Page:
It's a mess.
By RAW, Ghostly Grasp is completely nonfunctional most of the time. It works for ghosts and other incorporeal edge cases with a Strength score, though, and for them, it doesn't turn objects incorporeal by RAW. See the end for how.
The feat grants this effect:
Benefit: You can wear, wield, and otherwise use corporeal items as though you were not incorporeal.
Special: Without this feat, an incorporeal creature can only wear or wield items that have the ghost touch special ability.
Seems straightforward enough, right? When I first posted an answer to this question, I thought so too, but then I was prompted to do more research, and the whole rules situation around this feat is a mess.
The incorporeal subtype was updated in the Monster Manual III's glossary (p. 214), to include the following passages, among other things:
Any equipment worn or carried by an incorporeal creature is also incorporeal as long as it remains in the creature’s possession. An object that the creature relinquishes loses its incorporeal quality (and the creature loses the ability to manipulate the object).
So! Normally, when an incorporeal creature picks up an object (somehow), it turns incorporeal with them. This is done through ghost touch weapons and similar effects in most cases, though there are a few others. Thankfully, these rules are not relevant here, because of Ghostly Grasp's statement that you "use corporeal items as though you were not incorporeal."
This means that when you are choosing to use the feat ("can"), you just ignore all of the incorporeal subtype's rules, including the part about turning objects incorporeal. However... when using items in this way, you run into some other rules.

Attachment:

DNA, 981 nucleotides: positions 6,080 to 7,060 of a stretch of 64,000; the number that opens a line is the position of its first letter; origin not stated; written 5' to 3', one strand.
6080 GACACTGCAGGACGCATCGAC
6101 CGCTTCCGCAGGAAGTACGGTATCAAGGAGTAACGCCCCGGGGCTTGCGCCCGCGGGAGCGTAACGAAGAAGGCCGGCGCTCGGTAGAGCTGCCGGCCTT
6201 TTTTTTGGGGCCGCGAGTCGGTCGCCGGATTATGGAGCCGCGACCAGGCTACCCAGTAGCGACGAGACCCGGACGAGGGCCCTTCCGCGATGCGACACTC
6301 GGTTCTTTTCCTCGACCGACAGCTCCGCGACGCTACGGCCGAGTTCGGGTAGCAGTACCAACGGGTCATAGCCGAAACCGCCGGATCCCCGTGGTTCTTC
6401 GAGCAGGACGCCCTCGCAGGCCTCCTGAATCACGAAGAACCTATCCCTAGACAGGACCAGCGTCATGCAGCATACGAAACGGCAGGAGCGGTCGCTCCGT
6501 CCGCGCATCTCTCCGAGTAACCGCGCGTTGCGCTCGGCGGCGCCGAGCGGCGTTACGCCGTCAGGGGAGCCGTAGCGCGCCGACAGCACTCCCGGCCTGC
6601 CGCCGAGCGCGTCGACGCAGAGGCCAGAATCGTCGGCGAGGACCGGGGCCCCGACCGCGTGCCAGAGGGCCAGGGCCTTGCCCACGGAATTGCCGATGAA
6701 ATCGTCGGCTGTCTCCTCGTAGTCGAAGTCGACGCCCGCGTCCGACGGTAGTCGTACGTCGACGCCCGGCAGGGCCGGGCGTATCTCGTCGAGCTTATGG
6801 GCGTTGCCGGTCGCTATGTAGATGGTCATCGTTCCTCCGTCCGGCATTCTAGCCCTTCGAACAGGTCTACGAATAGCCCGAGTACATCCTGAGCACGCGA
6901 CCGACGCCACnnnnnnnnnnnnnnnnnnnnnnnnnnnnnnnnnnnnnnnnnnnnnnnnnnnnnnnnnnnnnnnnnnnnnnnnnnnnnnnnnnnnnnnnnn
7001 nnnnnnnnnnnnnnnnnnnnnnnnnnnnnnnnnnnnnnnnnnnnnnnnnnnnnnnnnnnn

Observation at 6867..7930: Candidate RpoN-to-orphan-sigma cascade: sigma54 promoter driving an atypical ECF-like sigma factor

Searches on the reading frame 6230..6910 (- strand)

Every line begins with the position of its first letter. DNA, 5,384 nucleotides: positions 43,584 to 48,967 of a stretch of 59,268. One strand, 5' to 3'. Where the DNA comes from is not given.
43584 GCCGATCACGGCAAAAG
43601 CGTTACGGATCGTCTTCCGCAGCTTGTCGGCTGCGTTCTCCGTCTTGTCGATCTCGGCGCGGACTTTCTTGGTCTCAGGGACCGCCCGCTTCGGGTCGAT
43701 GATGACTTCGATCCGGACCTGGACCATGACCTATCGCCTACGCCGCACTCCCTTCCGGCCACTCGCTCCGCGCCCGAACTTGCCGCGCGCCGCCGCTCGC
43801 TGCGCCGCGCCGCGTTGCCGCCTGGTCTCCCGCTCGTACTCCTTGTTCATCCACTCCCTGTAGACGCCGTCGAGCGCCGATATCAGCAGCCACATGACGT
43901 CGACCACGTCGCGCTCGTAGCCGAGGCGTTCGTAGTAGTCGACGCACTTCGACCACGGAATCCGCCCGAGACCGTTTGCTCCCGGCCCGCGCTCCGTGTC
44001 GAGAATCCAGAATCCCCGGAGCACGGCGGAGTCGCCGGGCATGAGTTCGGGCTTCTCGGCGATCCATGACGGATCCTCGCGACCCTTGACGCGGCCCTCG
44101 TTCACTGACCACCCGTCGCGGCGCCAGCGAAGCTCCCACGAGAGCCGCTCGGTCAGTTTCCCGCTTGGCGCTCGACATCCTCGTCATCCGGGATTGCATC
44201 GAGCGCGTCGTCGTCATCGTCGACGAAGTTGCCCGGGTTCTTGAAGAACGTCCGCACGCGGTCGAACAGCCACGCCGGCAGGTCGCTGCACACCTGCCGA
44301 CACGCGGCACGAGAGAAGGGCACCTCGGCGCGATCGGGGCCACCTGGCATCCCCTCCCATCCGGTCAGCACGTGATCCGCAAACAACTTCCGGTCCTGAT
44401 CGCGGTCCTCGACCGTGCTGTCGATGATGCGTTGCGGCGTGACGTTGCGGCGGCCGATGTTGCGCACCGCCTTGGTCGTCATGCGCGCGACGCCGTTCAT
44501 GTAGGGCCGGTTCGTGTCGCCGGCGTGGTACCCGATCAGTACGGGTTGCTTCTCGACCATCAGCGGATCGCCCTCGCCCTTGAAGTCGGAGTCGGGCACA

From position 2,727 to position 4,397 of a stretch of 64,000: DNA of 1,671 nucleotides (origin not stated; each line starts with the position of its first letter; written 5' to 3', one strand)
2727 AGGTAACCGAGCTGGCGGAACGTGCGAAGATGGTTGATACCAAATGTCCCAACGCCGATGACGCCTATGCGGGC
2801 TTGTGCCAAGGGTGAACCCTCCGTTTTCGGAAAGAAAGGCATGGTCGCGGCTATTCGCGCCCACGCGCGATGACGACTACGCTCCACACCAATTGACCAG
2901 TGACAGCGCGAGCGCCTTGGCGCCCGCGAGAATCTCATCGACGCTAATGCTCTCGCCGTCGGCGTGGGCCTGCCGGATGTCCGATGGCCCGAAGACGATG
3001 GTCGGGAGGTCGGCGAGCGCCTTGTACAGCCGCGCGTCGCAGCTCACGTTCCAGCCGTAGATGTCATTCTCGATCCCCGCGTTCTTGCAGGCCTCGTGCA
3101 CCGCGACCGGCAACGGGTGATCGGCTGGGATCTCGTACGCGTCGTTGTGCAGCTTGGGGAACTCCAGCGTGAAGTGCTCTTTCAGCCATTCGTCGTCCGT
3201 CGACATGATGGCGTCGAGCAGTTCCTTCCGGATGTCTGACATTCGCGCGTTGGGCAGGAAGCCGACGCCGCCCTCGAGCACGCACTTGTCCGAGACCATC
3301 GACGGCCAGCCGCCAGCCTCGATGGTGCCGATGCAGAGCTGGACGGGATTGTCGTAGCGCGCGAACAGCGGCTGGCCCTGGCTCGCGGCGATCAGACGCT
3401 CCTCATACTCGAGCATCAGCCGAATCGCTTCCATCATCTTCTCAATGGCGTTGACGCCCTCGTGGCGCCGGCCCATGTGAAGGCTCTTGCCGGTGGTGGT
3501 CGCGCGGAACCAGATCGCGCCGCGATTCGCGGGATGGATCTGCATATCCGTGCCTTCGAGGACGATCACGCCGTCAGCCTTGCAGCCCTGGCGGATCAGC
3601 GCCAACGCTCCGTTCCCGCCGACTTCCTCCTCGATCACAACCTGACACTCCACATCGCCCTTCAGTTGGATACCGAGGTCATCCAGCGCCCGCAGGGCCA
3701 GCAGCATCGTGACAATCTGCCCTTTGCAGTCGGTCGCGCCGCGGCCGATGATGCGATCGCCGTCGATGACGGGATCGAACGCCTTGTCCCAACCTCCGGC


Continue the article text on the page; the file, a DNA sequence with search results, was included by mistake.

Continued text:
Incorporeal creatures, by and large, have a Strength score of — (a nonability).
According to the rules for nonabilities, such a creature suffers from the following (MMIII, p. 217):
Strength: Any creature that can physically manipulate other objects has at least 1 point of Strength.
A creature with no Strength score can’t exert force, usually because it has no physical body (a prismatic golem, for example). The creature automatically fails Strength checks. If the creature can attack, it applies its Dexterity modifier to its base attack bonus instead of a Strength modifier.
So, while an incorporeal creature with Ghostly Grasp can use objects as if they were not incorporeal, they cannot exert force, nor can they physically manipulate other objects. That's a bit of a bummer. They don't even get a place on the carrying capacity table.
But hey, thanks to their Ethereal Plane weirdness, ghosts have a Strength score, despite being incorporeal! Or, more particularly, while manifested on the Material Plane, they are incorporeal, and per the incorporeal subtype, have no Strength score (despite having one):
It [an incorporeal creature] has no Strength score, so its Dexterity modifier applies to both its melee attacks and its ranged attacks.
Luckily, Ghostly Grasp lets our hypothetical ghost use corporeal objects as if they were not incorporeal... which means their Strength score applies, as that rule is no longer in the way.
Ghosts and similar beings who have the incorporeal subtype while retaining their Strength score on the stat block can use Ghostly Grasp to pick up corporeal objects. They will not turn said objects incorporeal when using them in this way.
Other incorporeal creatures, thanks to their Strength nonability, can take the Ghostly Grasp feat, but cannot exert physical force or lift objects at all. They likewise will not turn objects incorporeal when fruitlessly pushing on an object in this way.